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The overall goal of this pilot project is to determine the effect of obstructive sleep apnea (OSA) and its associated chronic intermittent hypoxia (CIH) on neuroplasticity, and respiratory, and motor functions in subjects with chronic spinal cord injury (SCI), exposed to acute intermittent hypoxia (AIH). We will further explore changes in the biomarkers of AIH in the setting of OSA and SCI.
Specific Aim 1: Determine whether there is a baseline difference in pulmonary and motor function in subjects with chronic SCI with and without OSA.
Hypothesis 1: We hypothesize that subjects with moderate to severe OSA and chronic SCI will have worse pulmonary function (measured by forced vital capacity [FVC], and maximum inspiratory pressure [MIP]), and hand grip strength (measured by force and EMG activation of hand muscles) compared with SCI subjects without OSA.
Specific Aim 2: Determine whether moderate to severe OSA, attenuates the respiratory and motor response to AIH in chronic SCI.
Hypothesis 2: We hypothesize that subjects with moderate to severe OSA and chronic SCI will have no change in baseline pulmonary function, and hand grip strength, when exposed to a 3-day AIH protocol. By contrast, SCI subjects without OSA will show an improvement in all measured outcomes.
Specific Aim 3: Determine whether there is a difference in levels of AIH biomarkers including BDNF and VEGF in subjects with chronic SCI with and without OSA.
Hypothesis 3: We hypothesize that compared with subjects without OSA, those with moderate to severe OSA and chronic SCI will have lower BDNF, and higher VEGF at baseline with no change in these biomarker levels when exposed to a 3-day AIH protocol. By contrast, SCI subjects without OSA will show an increase in baseline VEGF and BDNF levels when exposed to the AIH protocol.
Sleep Apnea, Obstructive
Induced Acute Intermittent Hypoxia (AIH), AIH mask
University of Miami
Not yet recruiting
University of Miami
Published on BioPortfolio: 2019-07-18T10:31:18-0400
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A condition associated with multiple episodes of sleep apnea which are distinguished from obstructive sleep apnea (SLEEP APNEA, OBSTRUCTIVE) by the complete cessation of efforts to breathe. This disorder is associated with dysfunction of central nervous system centers that regulate respiration. This condition may be idiopathic (primary) or associated with lower brain stem lesions; chronic obstructive pulmonary disease (LUNG DISEASES, OBSTRUCTIVE); HEART FAILURE, CONGESTIVE; medication effect; and other conditions. Sleep maintenance is impaired, resulting in daytime hypersomnolence. Primary central sleep apnea is frequently associated with obstructive sleep apnea. When both forms are present the condition is referred to as mixed sleep apnea (see SLEEP APNEA SYNDROMES). (Adams et al., Principles of Neurology, 6th ed, p395; Neurol Clin 1996;14(3):611-28)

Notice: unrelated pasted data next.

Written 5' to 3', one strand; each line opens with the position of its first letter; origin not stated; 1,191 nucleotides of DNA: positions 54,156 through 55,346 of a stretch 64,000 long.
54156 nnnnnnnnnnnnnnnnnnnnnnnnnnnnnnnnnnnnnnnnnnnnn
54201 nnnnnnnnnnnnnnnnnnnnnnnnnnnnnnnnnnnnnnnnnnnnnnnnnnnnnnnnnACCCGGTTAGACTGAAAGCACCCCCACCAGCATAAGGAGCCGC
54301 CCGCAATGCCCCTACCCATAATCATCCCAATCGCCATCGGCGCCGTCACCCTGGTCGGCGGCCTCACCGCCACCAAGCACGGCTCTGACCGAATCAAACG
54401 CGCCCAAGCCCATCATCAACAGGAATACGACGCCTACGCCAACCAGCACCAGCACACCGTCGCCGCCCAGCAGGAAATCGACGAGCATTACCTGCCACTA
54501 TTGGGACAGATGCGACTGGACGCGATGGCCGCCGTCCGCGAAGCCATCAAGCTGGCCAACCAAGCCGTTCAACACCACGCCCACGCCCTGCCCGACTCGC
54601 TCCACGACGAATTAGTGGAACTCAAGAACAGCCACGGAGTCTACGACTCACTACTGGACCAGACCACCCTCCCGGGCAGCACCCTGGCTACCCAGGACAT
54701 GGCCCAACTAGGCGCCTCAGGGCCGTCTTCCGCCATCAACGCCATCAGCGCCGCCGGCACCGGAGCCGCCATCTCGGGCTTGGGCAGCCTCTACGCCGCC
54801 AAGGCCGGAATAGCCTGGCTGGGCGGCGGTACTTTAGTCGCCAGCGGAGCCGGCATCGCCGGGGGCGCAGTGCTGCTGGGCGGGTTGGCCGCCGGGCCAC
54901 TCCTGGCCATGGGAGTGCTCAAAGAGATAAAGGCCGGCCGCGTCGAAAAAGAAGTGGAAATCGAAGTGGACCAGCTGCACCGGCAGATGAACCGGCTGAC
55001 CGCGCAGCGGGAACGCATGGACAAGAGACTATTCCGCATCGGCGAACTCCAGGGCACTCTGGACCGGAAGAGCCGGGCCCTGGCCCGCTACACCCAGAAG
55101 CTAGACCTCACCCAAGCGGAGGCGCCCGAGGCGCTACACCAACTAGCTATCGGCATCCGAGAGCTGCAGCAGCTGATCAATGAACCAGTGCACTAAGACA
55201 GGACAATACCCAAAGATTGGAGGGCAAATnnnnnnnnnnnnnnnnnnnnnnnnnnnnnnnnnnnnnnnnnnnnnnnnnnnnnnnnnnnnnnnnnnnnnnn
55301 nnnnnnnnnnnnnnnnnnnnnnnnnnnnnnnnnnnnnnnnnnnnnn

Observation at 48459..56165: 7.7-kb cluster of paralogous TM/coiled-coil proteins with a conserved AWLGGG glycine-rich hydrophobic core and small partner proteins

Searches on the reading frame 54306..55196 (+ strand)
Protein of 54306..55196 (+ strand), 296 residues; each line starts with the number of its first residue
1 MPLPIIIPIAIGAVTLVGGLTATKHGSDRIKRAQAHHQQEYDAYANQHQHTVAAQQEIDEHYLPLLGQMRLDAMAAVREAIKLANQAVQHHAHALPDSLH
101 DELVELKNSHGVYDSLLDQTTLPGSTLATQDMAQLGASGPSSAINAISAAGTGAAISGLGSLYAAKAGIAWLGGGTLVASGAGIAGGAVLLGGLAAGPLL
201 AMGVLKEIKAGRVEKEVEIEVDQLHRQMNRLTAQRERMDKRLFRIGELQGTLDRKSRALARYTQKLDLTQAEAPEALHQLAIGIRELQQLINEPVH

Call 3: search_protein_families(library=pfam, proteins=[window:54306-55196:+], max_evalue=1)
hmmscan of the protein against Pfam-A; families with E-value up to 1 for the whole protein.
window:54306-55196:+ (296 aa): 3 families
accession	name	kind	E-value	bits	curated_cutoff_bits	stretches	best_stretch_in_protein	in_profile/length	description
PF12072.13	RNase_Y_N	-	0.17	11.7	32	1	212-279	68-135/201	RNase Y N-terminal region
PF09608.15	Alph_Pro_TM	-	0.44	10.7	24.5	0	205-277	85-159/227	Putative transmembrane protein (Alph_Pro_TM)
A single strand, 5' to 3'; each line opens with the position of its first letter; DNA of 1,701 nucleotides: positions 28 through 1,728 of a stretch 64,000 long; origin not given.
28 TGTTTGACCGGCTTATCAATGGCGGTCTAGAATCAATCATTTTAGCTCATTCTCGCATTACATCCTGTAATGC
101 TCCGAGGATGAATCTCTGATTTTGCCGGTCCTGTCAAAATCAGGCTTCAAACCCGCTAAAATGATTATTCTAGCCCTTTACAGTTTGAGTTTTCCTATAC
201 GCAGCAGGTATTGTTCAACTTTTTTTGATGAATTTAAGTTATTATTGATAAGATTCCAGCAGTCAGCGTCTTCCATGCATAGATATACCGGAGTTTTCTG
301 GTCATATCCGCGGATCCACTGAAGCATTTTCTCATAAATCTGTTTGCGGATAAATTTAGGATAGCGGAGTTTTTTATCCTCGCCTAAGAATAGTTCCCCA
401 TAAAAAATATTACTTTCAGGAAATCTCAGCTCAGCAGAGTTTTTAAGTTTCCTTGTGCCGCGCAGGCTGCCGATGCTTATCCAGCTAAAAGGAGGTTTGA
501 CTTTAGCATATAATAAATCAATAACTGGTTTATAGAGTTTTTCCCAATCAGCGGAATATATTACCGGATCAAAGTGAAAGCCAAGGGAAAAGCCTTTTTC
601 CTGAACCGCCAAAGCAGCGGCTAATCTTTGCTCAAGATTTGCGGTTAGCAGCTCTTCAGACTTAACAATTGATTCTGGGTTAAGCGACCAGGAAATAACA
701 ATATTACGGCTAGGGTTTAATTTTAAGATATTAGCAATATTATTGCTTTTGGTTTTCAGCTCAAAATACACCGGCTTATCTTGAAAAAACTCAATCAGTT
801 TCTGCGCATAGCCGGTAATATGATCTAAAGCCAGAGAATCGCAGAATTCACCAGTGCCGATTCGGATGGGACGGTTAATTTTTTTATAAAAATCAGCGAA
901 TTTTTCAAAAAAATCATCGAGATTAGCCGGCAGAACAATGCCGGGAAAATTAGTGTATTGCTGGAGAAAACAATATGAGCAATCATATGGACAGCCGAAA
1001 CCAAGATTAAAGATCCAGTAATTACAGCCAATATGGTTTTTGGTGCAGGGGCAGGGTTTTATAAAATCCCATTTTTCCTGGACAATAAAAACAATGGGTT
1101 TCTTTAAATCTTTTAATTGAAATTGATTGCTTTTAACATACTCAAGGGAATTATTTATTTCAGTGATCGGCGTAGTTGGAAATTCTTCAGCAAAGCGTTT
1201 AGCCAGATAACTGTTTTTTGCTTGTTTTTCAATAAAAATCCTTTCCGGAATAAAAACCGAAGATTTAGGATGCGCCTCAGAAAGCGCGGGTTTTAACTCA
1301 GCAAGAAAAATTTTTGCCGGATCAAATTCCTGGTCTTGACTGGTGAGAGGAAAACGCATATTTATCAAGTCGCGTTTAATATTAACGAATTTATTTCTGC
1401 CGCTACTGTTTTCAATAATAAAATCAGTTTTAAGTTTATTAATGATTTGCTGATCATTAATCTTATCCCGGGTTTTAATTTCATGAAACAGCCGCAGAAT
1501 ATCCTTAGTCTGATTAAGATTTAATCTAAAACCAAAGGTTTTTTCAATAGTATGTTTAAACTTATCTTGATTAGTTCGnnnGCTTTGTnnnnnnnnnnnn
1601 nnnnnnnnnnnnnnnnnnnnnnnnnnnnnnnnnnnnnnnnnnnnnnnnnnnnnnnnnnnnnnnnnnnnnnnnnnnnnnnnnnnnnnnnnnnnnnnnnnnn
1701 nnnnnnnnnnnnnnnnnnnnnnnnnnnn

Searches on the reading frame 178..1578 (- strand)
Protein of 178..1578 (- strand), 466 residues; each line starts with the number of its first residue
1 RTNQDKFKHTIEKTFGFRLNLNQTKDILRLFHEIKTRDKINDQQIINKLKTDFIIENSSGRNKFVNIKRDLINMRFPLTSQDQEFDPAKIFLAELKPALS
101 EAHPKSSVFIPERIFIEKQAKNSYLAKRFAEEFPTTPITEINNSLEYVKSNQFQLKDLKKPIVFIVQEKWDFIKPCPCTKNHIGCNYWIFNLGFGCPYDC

Disorders characterized by multiple cessations of respirations during sleep that induce partial arousals and interfere with the maintenance of sleep. Sleep apnea syndromes are divided into central (see SLEEP APNEA, CENTRAL), obstructive (see SLEEP APNEA, OBSTRUCTIVE), and mixed central-obstructive types.
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A disorder characterized by recurrent apneas during sleep despite persistent respiratory efforts. It is due to upper airway obstruction. The respiratory pauses may induce HYPERCAPNIA or HYPOXIA. Cardiac arrhythmias and elevation of systemic and pulmonary arterial pressures may occur. Frequent partial arousals occur throughout sleep, resulting in relative SLEEP DEPRIVATION and daytime tiredness. Associated conditions include OBESITY; ACROMEGALY; MYXEDEMA; micrognathia; MYOTONIC DYSTROPHY; adenotonsilar dystrophy; and NEUROMUSCULAR DISEASES. (From Adams et al., Principles of Neurology, 6th ed, p395)
Dyssomnias (i.e., insomnias or hypersomnias) associated with dysfunction of internal sleep mechanisms or secondary to a sleep-related medical disorder (e.g., sleep apnea, post-traumatic sleep disorders, etc.). (From Thorpy, Sleep Disorders Medicine, 1994, p187)
Sleep disorders disrupt sleep during the night, or cause sleepiness during the day, caused by physiological or psychological factors. The common ones include snoring and sleep apnea, insomnia, parasomnias, sleep paralysis, restless legs syndrome, circa...
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